BASKET quilts are always popular. There are several charming versions easy to piece. The main part of this one is a 4-patch of pieced squares as indicated by the extended lines. To this the long strips with a small triangle on the ends are added, then the final bottom triangle to complete.

The grape basket finishes into a block ten inches square if seams are added to the unit patterns here given.

It should be set together on the diagonal with alternate plain squares and half squares of white to the edges. Twenty-five pieced blocks plus a 6-inch border and binding makes a full-sized quilt.

Material Estimate: If using green for the basket and 4 dark triangles, with lavender for the lighter color triangles, allow 2 yards of green and 1 1-3 yards of lavender. Six yards of white will make a border, the plain blocks and pieced ones, too.  Total 9 1-3 yards.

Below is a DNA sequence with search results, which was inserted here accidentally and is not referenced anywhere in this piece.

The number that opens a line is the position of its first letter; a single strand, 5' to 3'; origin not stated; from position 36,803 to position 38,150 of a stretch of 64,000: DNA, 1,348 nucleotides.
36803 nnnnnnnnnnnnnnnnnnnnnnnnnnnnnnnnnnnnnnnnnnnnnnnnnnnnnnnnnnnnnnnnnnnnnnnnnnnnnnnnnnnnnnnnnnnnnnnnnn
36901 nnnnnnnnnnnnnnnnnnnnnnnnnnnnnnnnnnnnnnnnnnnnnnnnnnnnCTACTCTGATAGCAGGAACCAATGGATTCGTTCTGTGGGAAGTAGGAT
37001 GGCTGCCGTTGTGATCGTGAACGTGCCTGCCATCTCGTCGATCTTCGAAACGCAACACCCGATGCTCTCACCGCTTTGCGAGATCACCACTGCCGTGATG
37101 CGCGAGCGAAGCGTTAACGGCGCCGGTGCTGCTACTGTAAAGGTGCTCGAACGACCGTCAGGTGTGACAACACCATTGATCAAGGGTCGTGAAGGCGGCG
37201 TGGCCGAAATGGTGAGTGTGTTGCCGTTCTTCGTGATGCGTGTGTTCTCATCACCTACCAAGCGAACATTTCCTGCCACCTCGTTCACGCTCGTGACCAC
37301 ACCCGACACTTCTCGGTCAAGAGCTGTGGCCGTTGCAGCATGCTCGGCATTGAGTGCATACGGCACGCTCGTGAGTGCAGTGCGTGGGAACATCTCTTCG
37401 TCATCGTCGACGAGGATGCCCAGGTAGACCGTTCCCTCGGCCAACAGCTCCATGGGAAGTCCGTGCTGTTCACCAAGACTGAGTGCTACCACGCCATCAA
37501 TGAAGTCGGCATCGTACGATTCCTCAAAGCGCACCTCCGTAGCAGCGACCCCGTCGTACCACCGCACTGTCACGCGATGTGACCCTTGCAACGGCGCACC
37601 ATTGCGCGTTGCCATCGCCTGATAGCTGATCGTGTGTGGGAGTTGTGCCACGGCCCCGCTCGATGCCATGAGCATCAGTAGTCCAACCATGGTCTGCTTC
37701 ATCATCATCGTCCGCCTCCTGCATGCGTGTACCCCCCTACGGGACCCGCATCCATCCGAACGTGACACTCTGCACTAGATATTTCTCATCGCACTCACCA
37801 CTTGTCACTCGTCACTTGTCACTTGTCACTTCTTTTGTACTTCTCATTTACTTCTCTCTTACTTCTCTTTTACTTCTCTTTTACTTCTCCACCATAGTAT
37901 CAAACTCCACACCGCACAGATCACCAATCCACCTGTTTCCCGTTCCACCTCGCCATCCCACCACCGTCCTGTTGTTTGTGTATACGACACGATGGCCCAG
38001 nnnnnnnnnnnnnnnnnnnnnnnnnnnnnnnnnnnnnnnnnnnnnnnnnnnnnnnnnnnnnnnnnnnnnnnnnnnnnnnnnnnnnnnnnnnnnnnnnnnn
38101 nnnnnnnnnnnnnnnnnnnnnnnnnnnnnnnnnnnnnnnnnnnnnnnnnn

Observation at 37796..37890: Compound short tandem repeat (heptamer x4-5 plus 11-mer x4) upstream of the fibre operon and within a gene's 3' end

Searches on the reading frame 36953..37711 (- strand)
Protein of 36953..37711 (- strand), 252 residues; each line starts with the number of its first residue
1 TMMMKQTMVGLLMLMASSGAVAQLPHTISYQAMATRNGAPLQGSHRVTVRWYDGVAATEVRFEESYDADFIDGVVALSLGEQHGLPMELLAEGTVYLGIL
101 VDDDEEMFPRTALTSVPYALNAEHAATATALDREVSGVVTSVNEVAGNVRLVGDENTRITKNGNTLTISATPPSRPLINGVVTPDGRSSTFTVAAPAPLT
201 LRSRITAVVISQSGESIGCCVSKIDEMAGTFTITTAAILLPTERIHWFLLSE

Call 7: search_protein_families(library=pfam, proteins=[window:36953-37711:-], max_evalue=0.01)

An eight-inch Feather Circle would be attractive on the plain blocks, with a peacock Fan on the border.


HERE is a border pattern which may be used for any quilt. It is called the ribbon border block because our grandmothers pieced it of ribbons on a background of changeable silk and considered it the finest of borders. The modern quilt maker may use it in many different patterns, using the prevailing color of the quilt in the large pointed border and the complementary color in the three small colored blocks. Make the background either white or any color which your particular quilt requires. You may find this 9-inch border useful in making a modernistic looking striped quilt. Piece several long strips of border design and set them together with plain strips the same width and length.

Although this is an old-fashioned pattern, the suggested colors and materials are for a most modern coverlet, the couch robe or even the down puff for a chaise lounge. A center width of quilted taffeta in changing tones in blue and rose, combined with silk in plain blue and plain rose for the border blocks would make a most delightful summer throw or afghan. Made of 36-inch silk it would finish 54 inches wide. Either a plain binding or scallops could finish the edge.